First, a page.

Due to the rising costs of keeping the penny in circulation, the Government of Canada announced in its 2012 budget last spring that it will discontinue distribution of the penny to financial institutions, effective the fall of 2012. The Royal Mint will officially no longer circulate pennies as of February 4, 2013. This will save Canadians approximately $11 million annually.
Purchases may still be calculated in one-cent increments; therefore, there is no need for businesses to reprogram their cash registers. However, where pennies are not available when settling cash transactions, businesses are expected to round prices to the nearest five-cent increment in a fair and transparent manner. Non-cash payments such as cheques, credit cards and debit cards will continue to be settled to the cent.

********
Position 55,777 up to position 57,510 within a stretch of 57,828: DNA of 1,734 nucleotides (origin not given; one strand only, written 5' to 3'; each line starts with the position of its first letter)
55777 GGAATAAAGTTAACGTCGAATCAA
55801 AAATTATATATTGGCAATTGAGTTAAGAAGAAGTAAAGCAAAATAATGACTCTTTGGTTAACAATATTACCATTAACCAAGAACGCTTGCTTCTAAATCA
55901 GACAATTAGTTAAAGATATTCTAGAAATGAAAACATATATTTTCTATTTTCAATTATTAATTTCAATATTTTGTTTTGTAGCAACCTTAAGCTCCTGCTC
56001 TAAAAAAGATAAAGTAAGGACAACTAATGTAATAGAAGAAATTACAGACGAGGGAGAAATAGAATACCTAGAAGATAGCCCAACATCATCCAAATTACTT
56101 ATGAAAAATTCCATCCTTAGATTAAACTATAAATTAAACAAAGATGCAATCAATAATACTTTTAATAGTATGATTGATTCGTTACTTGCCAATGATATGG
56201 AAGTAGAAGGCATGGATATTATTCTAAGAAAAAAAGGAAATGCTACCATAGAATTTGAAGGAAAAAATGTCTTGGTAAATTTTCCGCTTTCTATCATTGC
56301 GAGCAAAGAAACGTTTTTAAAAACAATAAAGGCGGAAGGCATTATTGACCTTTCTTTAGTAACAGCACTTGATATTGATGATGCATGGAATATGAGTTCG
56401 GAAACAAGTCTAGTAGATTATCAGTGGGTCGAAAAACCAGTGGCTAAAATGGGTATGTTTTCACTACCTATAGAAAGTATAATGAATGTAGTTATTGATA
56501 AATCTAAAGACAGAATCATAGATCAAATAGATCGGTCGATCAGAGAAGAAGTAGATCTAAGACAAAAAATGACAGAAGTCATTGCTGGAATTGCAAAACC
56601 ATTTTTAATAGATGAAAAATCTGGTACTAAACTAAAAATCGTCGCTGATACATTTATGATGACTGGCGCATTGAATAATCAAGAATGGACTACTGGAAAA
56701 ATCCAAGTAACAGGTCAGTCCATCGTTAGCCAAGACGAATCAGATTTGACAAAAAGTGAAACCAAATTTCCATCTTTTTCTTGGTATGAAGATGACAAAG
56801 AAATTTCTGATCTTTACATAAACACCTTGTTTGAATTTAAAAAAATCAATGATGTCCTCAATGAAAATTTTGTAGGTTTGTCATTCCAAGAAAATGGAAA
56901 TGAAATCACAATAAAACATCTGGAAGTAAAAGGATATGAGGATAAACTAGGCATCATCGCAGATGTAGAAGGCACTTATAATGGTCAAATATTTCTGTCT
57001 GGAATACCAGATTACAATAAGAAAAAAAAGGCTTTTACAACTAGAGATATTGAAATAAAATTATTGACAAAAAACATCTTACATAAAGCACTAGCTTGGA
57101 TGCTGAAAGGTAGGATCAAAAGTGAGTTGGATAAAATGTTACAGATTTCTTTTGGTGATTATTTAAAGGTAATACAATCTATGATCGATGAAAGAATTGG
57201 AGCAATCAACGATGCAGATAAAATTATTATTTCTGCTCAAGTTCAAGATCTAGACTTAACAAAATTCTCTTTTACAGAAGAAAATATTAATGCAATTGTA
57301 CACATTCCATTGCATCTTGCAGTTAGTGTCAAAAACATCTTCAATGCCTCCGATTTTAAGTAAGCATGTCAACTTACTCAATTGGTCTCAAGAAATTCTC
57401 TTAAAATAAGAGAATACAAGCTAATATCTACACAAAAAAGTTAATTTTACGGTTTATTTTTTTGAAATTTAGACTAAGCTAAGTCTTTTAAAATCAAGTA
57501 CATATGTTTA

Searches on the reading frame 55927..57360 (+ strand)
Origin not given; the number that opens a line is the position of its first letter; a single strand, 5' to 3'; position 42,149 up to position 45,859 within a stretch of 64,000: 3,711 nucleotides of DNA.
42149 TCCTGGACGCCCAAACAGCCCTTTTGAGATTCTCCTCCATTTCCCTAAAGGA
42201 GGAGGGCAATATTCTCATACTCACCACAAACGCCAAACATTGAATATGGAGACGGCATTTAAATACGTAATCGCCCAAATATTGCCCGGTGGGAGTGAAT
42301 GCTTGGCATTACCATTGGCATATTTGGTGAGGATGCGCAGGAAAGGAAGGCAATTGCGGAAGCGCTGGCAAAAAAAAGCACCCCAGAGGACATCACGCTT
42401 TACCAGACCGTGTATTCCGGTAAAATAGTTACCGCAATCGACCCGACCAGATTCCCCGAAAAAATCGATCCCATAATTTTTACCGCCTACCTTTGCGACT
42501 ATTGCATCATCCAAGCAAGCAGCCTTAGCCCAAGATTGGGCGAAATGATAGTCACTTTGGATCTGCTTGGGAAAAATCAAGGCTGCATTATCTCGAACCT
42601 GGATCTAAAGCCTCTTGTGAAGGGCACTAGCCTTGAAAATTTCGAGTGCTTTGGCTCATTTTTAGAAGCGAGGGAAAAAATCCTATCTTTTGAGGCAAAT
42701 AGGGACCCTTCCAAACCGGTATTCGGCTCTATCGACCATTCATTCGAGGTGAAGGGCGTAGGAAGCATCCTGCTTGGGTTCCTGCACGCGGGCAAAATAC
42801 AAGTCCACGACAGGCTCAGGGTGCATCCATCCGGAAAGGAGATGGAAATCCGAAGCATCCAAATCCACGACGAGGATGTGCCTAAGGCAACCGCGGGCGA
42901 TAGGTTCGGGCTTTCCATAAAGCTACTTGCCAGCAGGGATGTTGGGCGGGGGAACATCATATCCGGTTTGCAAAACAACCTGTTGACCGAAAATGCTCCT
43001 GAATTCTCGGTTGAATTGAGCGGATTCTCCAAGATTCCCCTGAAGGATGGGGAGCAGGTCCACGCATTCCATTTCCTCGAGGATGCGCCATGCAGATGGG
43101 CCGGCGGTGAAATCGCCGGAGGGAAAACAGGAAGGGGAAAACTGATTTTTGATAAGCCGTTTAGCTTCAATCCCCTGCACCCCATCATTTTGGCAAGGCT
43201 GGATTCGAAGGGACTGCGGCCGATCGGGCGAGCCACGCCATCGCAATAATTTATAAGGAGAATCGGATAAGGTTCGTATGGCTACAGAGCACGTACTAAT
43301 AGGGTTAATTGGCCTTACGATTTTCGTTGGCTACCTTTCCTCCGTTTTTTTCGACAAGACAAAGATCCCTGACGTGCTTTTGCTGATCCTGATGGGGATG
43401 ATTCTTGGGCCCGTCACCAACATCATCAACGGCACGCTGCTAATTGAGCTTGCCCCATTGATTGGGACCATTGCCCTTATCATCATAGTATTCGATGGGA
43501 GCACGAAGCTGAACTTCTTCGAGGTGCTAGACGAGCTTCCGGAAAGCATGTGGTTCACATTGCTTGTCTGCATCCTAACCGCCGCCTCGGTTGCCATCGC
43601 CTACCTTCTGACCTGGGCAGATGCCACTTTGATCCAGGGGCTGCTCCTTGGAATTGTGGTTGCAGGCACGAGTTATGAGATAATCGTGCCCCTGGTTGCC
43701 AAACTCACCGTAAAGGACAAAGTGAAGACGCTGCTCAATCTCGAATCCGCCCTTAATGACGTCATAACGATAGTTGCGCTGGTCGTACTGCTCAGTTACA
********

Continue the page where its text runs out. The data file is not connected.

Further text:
The calculation of GST or HST on purchases, whether cash or non-cash, will continue to be calculated to the penny and added to the pre-tax price. It is only the total cash payment for the transaction that will be rounded. Businesses cannot round the prices of individual items, nor round to the five-cent increment when the consumer can pay to the nearest cent. However, businesses are not legally required to accept any particular Canadian coins or bank notes in a retail transaction, even though they are encouraged to do so.
Businesses will be asked to return pennies through their financial institutions to the Mint for melting and recycling of the metal content. Despite the fact that it will no longer be circulated, the penny can be used by consumers indefinitely for cash transactions.
Transition for the Elimination of the Penny